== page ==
As Kirkpatrick places it, "New immigration, differing degrees of industrialization, and labor-oriented communal movements transformed the maps of Spanish American towns in the first twentieth century"15. Thus, Spanish-American poets commenced to little by little reject the loving representation of truth, instead exposing their interest in certain objects like the female body and machines. Leopoldo Lugones was main poets that applied to these themes in a few of his poetic works, like Las monta±as del oro. Overall, modernista poets confirmed great obsession with the rules of modernity and made regular attempts to boost the role of the poet in Spanish population. They withdrew from other participation in politics affairs, instead transforming writing into a profession. In view of varied inventions modernismo was aimed at creating a novel reality and varieties of expression. Regarding to Gordon Brotherston, the modernista poets, such as Ruben Dario, Manuel Machado, Leopoldo Lugones, turned down the material obsession that emerged therefore of industrial and scientific achievements, instead uncovering true moral and cultural prices16. As Paz sets it, "it's been said that modernismo was an evasion of the American truth. It would be truer to state that it was a flight from the local present reality. . . searching for a universal simple fact, the only real true reality"17. Spanish modernista poets show you an idealistic treatment of poetry, paying a specific attention to the innovations of poetic forms and designs. The values of these poets appeared on the other hand with the prevailing communal norms and were shown in their poetry.

Modernismo represented a genuine revolution in Spanish-American poetry, because it was targeted at destroying the isolation of Latin America and at creating a book discourse that may discover the concealed truth about cultural and politics situation of the united states. However, the spread of modernismo was different in a variety of part of Latin America. Specifically, in Buenos Aires and Santiago of Chile, the South areas, modernismo was developed in a fast way, while in the portion of Hispanic Carribean the procedure was considerably sluggish. Generally, modernista poets were searching for the ways to make a language that would reflect interpersonal and religious discourse, making them nearer to Western european poets.

In this respect, the words of modernista poets is ambiguous. Deciding on the qualitative approach it is possible to reveal this ambiguity, because this technique provides an opportunity to rightfully interpret the controversial literary text messages. Corresponding to Taylor, "Interpretation. . . is an attempt to make clear, to seem sensible of an subject of study. It aims to bring to light an main coherence or sense"18. Thus, on the one hand, the terminology of modernista poets looks as a visionary tool that uncovers reality modified as a result of various technological inventions, while, on the other palm, it shapes countrywide identity. Because of the fact these two aspects are directly connected with each other, modernismo manages not only to reveal fact, but also to improve the politics and social classes set up in Latin America. As Gonzalez places it, modernismo introduces various aspects of modernity and alters Spanish poetry in entire19. Matching to Ricardo Gullon, "the modernist copy writer is first term modern man, so when so he becomes aware of himself as a citizen and is convinced in the probability of the politics and interpersonal reform"20. Ruben Dario and Leopoldo Lugones were the first poets to represent social modernity and the negative consequences of scientific innovations in their literary works. Within their modernista poems they made makes an attempt to combine national identity with overseas features. The next sections provide a more detailed discussion of Lugones' and Dario's impact on the formation of Spanish modernismo.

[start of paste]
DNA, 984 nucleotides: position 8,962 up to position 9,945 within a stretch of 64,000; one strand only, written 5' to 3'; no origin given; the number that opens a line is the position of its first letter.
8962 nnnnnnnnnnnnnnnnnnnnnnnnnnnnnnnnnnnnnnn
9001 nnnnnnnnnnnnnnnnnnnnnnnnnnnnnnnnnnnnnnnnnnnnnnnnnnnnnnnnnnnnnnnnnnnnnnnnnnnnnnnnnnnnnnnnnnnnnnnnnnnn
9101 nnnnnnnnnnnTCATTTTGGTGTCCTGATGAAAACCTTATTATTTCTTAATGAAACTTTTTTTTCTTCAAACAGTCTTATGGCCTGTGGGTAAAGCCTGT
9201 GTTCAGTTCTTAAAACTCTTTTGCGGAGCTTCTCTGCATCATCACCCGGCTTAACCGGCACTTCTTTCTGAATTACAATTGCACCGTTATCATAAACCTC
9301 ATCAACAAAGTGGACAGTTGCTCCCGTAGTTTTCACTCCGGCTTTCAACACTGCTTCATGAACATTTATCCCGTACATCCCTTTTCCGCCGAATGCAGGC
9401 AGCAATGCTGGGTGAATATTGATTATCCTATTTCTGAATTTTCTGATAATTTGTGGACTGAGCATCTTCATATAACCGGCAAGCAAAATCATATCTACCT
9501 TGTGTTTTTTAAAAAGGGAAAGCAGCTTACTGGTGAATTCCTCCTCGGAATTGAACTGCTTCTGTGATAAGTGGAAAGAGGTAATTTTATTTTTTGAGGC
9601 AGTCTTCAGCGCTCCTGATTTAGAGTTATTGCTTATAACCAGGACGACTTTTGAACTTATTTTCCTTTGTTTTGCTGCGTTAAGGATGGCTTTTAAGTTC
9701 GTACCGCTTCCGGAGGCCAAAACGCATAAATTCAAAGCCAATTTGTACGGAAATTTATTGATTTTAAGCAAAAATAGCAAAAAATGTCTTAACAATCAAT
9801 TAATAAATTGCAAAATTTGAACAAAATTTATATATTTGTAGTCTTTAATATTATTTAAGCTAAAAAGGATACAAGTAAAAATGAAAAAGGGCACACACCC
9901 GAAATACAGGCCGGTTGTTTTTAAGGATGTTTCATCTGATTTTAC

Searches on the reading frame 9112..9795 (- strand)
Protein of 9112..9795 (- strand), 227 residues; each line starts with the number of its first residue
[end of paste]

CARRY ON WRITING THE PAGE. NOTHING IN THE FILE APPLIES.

5. 2. Ruben Dario as the initiator of Spanish modernismo

At the finish of the nineteenth century Ruben Dario (1867-1916) applied the idea of modernismo to mirror a fresh period in Spanish-American poetry. Dario discovered modernismo as the craze that corresponded with the substance of his time, when modernity started out to influence various areas of simple fact. Although Dario is regarded as a nationalistic poet, he is specific in his poetry, bringing up both cultural and national issues. Ruben Dario rejects the traditional elements of poetry by changing the conventional norms of verse and by introducing simple rhythms into his poetic works. Concurrently, Dario issues and criticizes the truth that is offered in many literary works of Spanish-American books of the nineteenth century.

Through his poetry Dario rises contrary to the materialization of Spanish life and against the wrong scientific ideals that prevailed in Latin America in that period of time. He also keeps individualism and independence, eternity and goal world; Dario is particularly enthusiastic about beauty, demonstrating that beauty can be found in many exhibits. He steps beyond traditional portrayal of beauty, paying a specific attention to females' sexuality among the primary images of beauty. For instance, in his poem Rhymes Dario claims, "Out on the sea a swift boat rowing, / rowing: the lover with his favorite, / traveling to the land of dreams. / Inside the sunset light and the million glints / that flashed on the ocean, those streaming oars / looked like manufactured from burnished silver"21. This simple verse reveals the beauty of mother nature and the wonder of a loving couple; nature seems to correspond with the emotions - it is shiny and clear, tender and light. However, by the end of the poem characteristics is evolved, as Dario expresses uncertainty regarding the future of these enthusiasts: "Their fate? I do not know. I recall / that after a pallid twilight, the sky / darkened and the ocean grew rough"22. Thus, mother nature conveys despair of Dario and the inability of lovers to change anything. Similar to characteristics that is exposed to continuous changes, love also has the beginning and the finish.